Skip to main content
eScholarship
Open Access Publications from the University of California

UCSF

UC San Francisco Previously Published Works bannerUCSF

Separase Biosensor Reveals that Cohesin Cleavage Timing Depends on Phosphatase PP2ACdc55 Regulation

Abstract

In anaphase, sister chromatids separate abruptly and are then segregated by the mitotic spindle. The protease separase triggers sister separation by cleaving the Scc1/Mcd1 subunit of the cohesin ring that holds sisters together. Polo-kinase phosphorylation of Scc1 promotes its cleavage, but the underlying regulatory circuits are unclear. We developed a separase biosensor in Saccharomyces cerevisiae that provides a quantitative indicator of cohesin cleavage in single cells. Separase is abruptly activated and cleaves most cohesin within 1 min, after which anaphase begins. Cohesin near centromeres and telomeres is cleaved at the same rate and time. Protein phosphatase PP2A(Cdc55) inhibits cohesin cleavage by counteracting polo-kinase phosphorylation of Scc1. In early anaphase, the previously described separase inhibition of PP2A(Cdc55) promotes cohesin cleavage. Thus, separase acts directly on Scc1 and also indirectly, through inhibition of PP2A(Cdc55), to stimulate cohesin cleavage, providing a feedforward loop that may contribute to a robust and timely anaphase.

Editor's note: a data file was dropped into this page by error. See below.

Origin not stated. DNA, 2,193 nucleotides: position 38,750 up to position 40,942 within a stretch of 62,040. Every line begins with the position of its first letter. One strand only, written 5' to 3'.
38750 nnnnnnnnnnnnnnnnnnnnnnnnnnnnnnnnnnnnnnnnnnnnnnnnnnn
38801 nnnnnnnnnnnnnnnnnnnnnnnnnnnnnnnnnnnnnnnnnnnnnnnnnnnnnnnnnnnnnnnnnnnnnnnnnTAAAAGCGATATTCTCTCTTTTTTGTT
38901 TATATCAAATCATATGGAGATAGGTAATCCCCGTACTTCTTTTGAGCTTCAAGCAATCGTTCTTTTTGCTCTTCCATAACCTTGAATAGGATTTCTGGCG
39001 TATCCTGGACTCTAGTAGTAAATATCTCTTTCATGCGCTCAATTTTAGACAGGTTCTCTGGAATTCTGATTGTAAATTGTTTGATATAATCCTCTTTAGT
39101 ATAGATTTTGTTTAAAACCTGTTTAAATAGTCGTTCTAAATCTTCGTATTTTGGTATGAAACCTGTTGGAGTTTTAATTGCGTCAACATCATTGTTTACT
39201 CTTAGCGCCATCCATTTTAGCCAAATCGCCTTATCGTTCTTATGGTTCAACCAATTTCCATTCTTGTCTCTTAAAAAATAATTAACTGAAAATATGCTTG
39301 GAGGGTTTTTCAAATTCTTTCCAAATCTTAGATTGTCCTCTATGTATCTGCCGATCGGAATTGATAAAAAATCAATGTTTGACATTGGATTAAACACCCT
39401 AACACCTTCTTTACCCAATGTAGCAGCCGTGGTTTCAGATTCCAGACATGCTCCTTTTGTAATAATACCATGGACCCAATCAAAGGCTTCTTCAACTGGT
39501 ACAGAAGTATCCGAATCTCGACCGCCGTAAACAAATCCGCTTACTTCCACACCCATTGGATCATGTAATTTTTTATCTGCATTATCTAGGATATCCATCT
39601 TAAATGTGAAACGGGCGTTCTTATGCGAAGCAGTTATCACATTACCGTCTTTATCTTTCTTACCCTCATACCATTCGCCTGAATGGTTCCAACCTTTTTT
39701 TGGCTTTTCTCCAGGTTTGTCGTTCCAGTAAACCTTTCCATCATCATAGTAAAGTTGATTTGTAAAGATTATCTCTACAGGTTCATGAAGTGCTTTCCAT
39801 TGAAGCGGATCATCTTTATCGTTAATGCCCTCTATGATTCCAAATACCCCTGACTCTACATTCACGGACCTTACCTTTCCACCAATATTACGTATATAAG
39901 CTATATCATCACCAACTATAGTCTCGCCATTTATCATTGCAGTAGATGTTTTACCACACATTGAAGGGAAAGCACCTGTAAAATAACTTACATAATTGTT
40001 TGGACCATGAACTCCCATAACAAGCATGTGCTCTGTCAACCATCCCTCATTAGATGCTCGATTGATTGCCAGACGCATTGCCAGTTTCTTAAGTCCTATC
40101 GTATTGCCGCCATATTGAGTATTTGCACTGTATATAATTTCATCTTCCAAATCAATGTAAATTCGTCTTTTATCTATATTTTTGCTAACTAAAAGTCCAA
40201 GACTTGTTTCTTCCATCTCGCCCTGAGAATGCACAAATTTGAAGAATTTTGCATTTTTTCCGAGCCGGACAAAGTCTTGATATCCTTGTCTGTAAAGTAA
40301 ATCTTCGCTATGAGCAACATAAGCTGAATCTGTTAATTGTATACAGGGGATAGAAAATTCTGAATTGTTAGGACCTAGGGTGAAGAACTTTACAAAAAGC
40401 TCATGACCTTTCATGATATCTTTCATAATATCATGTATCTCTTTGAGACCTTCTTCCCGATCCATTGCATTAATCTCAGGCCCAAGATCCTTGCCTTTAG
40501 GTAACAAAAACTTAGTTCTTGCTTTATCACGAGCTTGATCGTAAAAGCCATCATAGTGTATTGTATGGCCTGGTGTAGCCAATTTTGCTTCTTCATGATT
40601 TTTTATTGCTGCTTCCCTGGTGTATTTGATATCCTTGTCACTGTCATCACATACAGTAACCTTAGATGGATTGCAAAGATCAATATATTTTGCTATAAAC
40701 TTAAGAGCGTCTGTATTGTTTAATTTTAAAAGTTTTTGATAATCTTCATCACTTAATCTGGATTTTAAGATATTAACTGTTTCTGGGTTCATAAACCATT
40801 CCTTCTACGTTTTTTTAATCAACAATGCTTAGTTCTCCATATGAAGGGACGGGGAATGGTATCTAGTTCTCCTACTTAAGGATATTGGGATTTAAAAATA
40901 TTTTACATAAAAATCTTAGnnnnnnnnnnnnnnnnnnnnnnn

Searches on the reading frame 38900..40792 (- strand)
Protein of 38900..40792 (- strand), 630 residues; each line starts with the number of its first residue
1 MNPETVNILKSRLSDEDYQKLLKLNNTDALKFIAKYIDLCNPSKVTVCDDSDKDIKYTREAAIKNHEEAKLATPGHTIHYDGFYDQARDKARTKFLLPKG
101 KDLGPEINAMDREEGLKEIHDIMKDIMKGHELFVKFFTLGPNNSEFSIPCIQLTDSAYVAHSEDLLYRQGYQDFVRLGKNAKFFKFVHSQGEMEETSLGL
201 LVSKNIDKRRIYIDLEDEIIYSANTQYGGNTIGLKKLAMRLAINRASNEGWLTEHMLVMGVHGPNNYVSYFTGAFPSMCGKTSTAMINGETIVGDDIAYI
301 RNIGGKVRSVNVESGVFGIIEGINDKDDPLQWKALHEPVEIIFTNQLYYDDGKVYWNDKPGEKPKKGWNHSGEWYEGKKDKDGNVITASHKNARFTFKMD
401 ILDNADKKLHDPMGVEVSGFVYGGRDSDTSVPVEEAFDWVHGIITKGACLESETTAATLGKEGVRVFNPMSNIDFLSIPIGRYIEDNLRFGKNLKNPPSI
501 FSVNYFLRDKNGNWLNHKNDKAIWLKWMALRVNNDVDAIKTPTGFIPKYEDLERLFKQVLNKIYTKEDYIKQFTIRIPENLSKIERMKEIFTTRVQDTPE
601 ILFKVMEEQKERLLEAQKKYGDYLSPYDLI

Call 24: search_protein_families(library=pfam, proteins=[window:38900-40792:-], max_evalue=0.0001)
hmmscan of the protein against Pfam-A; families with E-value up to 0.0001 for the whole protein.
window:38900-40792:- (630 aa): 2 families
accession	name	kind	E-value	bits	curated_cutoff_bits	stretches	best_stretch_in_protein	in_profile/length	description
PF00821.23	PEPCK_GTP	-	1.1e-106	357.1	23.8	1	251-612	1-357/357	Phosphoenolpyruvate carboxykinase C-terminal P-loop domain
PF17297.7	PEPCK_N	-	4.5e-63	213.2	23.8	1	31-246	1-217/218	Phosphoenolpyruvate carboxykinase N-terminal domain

Many UC-authored scholarly publications are freely available on this site because of the UC's open access policies. Let us know how this access is important for you.

Main Content
For improved accessibility of PDF content, download the file to your device.
Current View